A jingle dress dancer, an 1850s blacksmith and a troop of defiant urban Indians assert Toronto as Indigenous territory and challenge Canadians to re-write their nation’s history.
Writer: Jesse Thistle
Directors: Martha Stiegman, Jesse Thistle
Producers: Martha Stiegman, Anders Sandberg
As Canada celebrates 150 years of colonialism, we offer kiskisiwin | remembering as an interruption of the pioneer mythology at the foundation of the Canadian historical narrative, and to force a space for Indigenous presence.
For Jesse Thistle, a Métis-Cree doctoral student of history at York University, and a Vanier and Trudeau scholar, this work is deeply personal, and part of his research examining intergenerational trauma and Métis history.
For Martha Stiegman, a settler and assistant professor at York’s Faculty of Environmental Studies, kiskisiwin | remembering is part of larger body of documentary video and scholarship that explore the history of treaty-making in eastern Canada, and the settler responsibilities that derive from those agreements.
In this Indigenous/settler collaboration, we work together in the hopes of building healthy, honest relationships between Indigenous and non-Indigenous peoples in Canada.
The film also represents a gesture towards embodying truthful public history displays about the Nation’s past and how positive interventions, such as the small film, can dislocate romantic settler narratives that try to erase Indigenous peoples from the history of Turtle Island.
About Martha Stiegman
Martha is a documentary filmmaker and assistant professor of environmental studies at York University in Toronto, Canada.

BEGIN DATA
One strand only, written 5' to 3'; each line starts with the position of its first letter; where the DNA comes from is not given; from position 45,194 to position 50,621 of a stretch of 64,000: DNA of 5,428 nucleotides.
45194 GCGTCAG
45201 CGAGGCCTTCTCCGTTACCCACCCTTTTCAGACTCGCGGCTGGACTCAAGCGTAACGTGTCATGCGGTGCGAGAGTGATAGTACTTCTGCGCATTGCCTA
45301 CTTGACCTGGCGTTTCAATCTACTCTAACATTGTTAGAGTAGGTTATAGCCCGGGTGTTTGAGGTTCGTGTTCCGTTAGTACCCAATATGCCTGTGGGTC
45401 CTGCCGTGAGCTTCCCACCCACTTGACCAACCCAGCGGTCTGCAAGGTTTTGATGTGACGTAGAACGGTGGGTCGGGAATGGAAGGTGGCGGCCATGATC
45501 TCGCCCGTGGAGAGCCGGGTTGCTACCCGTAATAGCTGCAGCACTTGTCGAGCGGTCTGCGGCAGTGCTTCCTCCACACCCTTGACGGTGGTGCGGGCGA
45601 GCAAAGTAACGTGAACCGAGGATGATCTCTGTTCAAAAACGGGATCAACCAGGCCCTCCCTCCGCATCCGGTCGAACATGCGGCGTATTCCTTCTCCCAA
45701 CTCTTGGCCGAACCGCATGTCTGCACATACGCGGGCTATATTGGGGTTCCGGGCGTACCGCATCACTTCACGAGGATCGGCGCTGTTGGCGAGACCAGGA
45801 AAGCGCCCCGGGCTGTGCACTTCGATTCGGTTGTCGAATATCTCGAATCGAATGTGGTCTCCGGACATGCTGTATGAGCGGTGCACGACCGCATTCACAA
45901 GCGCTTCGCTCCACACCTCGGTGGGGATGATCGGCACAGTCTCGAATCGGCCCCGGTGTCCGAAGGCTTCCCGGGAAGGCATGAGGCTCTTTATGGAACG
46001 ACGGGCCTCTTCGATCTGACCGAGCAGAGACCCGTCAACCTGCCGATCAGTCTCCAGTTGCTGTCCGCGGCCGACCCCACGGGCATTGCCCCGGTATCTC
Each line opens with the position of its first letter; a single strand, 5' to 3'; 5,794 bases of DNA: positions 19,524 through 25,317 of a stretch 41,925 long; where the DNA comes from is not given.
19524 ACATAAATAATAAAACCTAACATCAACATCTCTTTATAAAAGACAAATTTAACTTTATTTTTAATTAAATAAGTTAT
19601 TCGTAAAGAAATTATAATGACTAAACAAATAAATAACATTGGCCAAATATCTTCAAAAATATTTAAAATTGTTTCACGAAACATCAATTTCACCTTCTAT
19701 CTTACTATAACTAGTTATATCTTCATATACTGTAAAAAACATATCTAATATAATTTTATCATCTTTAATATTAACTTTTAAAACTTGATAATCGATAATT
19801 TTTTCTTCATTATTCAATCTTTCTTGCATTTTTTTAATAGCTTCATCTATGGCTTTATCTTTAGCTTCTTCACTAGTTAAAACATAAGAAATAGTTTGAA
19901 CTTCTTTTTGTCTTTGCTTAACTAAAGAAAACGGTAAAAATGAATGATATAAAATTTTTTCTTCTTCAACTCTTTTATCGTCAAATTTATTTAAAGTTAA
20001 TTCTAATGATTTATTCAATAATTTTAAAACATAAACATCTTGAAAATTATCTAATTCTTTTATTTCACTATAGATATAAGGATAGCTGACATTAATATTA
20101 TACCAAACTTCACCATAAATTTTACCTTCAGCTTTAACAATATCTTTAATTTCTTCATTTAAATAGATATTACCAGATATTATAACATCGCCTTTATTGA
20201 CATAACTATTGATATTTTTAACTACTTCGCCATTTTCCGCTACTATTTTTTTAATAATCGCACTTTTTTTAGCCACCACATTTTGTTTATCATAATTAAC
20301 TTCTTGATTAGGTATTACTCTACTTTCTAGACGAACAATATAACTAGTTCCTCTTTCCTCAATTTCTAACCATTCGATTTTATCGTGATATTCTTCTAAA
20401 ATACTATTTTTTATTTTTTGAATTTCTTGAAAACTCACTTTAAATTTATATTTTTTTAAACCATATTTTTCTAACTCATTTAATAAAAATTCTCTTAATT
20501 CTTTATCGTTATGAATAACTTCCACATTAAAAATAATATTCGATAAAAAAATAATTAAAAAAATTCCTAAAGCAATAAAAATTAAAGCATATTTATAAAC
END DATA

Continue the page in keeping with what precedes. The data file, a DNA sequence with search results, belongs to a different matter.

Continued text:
Her work has screened in festivals around the world from Tunisia and New Zealand to Brazil. Her debut documentary, In the Same Boat?, explores alliances between Mi’kmaq and non-Indigenous fishing communities in Eastern Canada.
Honour Your Word (2013) is an intimate, behind the barricades portrait of the Barriere Lake Algonquins and their compelling struggle to protect their traditional territory.
Indigenous struggles and settler solidarity have been the focus of Martha’s film work and scholarship for more than a decade.
She holds a joint doctorate in communications studies and political science from Concordia University examining Mi’kmaq treaty and inherent rights.
About Jesse Thistle
Jesse is Métis-Cree from Saskatchewan.
He is a Trudeau-Vanier Scholar and is currently pursuing a Ph.D. at York University.
Jesse’s work centres on trauma and memory within populations of Métis and Cree in Northern Saskatchewan, and the Algonquin of Timiskaming, Ontario. Specifically, he looks at how history can be applied to understand and heal the effects of intergenerational trauma in contemporary Indigenous populations.
Jesse’s first film, Finding Mistawasis, explored the discovery of Indigenous identity he experienced while working as a research assistant on “Tracing Métis History through Archives, Artefacts, Oral Histories, and Landscapes.”
The short film outlines Jesse’s reconnection with his mother’s Road Allowance Métis family in Saskatchewan – a family he did not know until the summer of 2013.
Jesse’s film and academic work is directed towards community healing and cultural reclamation as well as retrieval of oral history archives, challenging orthodox settler histories in the narrative of Turtle Island.